Nonograms played very well into both aspects. You’re not under pressure to finish it and since Nonograms depict images, I could try my hand at writing a symbol generator as well. At that point we were still brainstorming about what other kind of puzzles could be inserted into the game world, or into the “2nd” level… But I had a feeling, that thinking about level two would be a waste of time. The time frame limited to one week and if I learned anything in my previous Game Jam, it is that Murphy and his awful law will be present all the way through. So every time you make an estimation how long something takes to properly build/design/write, double that duration, then add another one of that duration on top. Only then will you, with a bit of luck, have it actually done in that time frame.
So instead of thinking about what level 2 would look like, I decided to use Nonograms as the side puzzles and use the symbols coming out of the Nonograms as the input for the main puzzle.
Enter the Stone Circle contraption. The main puzzle would be to find the correct combination for a mechanical contraption with huge stone rings with lever to move them. Instead of explaining it in detail, here’s an early version of it:
The finished product
With a lot of time wasted in trying to make certain things work (I’m looking at you, normal mapping!!!) the pressure started to build up. Around day 4 I started to seriously consider not entering a game but rather some quirky interactive tech demo thing instead.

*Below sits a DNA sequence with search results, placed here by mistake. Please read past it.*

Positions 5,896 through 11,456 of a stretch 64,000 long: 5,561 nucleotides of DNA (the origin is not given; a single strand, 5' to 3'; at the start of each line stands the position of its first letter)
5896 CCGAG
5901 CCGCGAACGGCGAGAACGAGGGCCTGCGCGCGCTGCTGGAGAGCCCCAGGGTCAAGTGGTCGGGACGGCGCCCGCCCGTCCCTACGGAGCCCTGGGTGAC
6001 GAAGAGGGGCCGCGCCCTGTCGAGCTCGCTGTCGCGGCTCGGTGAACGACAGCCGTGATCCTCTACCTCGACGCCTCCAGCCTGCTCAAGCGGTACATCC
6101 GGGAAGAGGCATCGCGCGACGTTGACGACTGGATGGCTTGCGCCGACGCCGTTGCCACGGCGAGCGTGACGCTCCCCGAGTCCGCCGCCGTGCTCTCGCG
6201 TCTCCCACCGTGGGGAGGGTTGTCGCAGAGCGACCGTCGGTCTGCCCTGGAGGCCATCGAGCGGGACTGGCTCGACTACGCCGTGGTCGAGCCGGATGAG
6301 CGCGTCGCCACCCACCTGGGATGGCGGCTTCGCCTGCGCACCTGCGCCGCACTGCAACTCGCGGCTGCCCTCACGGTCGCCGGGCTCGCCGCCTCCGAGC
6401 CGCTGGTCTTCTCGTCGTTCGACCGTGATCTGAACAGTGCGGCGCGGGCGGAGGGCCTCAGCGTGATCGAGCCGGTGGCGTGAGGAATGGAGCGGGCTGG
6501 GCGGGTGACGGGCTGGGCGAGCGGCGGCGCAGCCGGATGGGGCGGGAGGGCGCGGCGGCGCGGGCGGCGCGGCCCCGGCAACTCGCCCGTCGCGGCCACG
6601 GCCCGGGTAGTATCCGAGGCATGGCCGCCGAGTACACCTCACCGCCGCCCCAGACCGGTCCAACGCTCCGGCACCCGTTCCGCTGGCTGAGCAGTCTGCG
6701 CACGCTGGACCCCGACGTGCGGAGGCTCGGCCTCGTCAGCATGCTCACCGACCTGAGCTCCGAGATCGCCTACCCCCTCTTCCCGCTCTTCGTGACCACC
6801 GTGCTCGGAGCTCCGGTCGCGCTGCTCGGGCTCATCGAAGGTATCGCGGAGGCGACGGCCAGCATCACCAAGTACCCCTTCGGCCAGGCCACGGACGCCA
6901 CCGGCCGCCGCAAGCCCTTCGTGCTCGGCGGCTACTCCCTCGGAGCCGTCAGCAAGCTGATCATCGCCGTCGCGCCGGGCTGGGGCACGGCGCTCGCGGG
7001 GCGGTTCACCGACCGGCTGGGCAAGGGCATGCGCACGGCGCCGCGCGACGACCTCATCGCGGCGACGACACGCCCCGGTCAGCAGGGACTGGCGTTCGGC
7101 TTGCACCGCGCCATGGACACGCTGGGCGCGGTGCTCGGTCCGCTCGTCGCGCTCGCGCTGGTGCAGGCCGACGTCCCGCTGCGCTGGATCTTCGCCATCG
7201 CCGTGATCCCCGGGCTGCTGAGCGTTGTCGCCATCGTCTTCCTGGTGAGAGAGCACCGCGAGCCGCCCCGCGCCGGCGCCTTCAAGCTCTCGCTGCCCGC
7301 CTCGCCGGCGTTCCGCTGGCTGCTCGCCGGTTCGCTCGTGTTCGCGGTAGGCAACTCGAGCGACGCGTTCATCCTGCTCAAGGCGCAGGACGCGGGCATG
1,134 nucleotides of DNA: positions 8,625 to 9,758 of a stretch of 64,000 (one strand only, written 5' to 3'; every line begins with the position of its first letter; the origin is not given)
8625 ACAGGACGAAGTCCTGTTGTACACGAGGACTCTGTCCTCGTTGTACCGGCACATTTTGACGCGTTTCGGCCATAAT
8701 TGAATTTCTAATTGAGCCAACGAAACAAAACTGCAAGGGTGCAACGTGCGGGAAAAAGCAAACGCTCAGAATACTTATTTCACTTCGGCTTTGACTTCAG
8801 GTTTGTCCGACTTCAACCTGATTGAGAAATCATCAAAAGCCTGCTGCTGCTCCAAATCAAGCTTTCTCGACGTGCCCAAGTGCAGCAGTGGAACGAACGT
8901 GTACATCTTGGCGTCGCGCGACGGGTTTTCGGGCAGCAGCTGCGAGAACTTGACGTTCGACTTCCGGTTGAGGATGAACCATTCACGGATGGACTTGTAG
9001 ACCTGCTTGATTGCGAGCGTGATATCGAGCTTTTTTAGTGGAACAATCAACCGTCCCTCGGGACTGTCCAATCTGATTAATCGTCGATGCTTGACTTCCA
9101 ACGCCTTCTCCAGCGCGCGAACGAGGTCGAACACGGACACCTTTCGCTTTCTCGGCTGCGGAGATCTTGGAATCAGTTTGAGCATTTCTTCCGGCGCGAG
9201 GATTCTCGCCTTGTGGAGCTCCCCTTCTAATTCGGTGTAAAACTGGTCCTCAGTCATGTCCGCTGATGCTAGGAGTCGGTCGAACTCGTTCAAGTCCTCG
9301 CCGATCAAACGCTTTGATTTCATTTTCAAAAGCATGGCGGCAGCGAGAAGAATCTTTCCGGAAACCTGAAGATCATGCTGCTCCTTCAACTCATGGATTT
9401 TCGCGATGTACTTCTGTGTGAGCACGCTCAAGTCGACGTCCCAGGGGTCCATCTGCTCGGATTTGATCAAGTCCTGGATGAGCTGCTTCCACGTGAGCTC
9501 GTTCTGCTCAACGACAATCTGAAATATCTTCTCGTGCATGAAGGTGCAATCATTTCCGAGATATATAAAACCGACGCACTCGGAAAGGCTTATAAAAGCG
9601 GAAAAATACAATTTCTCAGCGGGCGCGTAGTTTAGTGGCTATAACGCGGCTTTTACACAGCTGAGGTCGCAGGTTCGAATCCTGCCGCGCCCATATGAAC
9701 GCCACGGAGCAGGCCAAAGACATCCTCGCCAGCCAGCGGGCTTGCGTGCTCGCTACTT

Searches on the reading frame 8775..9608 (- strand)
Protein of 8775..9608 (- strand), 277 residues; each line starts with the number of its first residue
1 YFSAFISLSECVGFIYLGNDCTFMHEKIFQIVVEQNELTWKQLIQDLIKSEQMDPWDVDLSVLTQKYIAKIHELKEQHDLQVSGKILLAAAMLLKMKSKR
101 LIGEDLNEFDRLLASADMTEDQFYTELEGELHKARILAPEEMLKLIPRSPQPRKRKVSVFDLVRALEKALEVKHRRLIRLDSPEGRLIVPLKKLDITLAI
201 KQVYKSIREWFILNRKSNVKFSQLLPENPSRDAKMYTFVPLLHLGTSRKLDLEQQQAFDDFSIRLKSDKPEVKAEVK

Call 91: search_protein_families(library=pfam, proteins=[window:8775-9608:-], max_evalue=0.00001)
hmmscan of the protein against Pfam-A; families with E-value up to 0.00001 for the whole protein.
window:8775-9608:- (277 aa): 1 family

I started to prioritize and then remove the least important things I still had planned on my white board. From there on out it was a crunch, but I got things done and around day 6 I started to see a potentially playable game at the end of that week. My neighbor and friend Joel, who happens to be a very talented Bass player, came through on his promise on getting me some ambient music and even some SFX! Unfortunately time was a rare luxury at that point and instead of adding different music for different situations as previously planned, I instead just used one track for music and one effect for motion.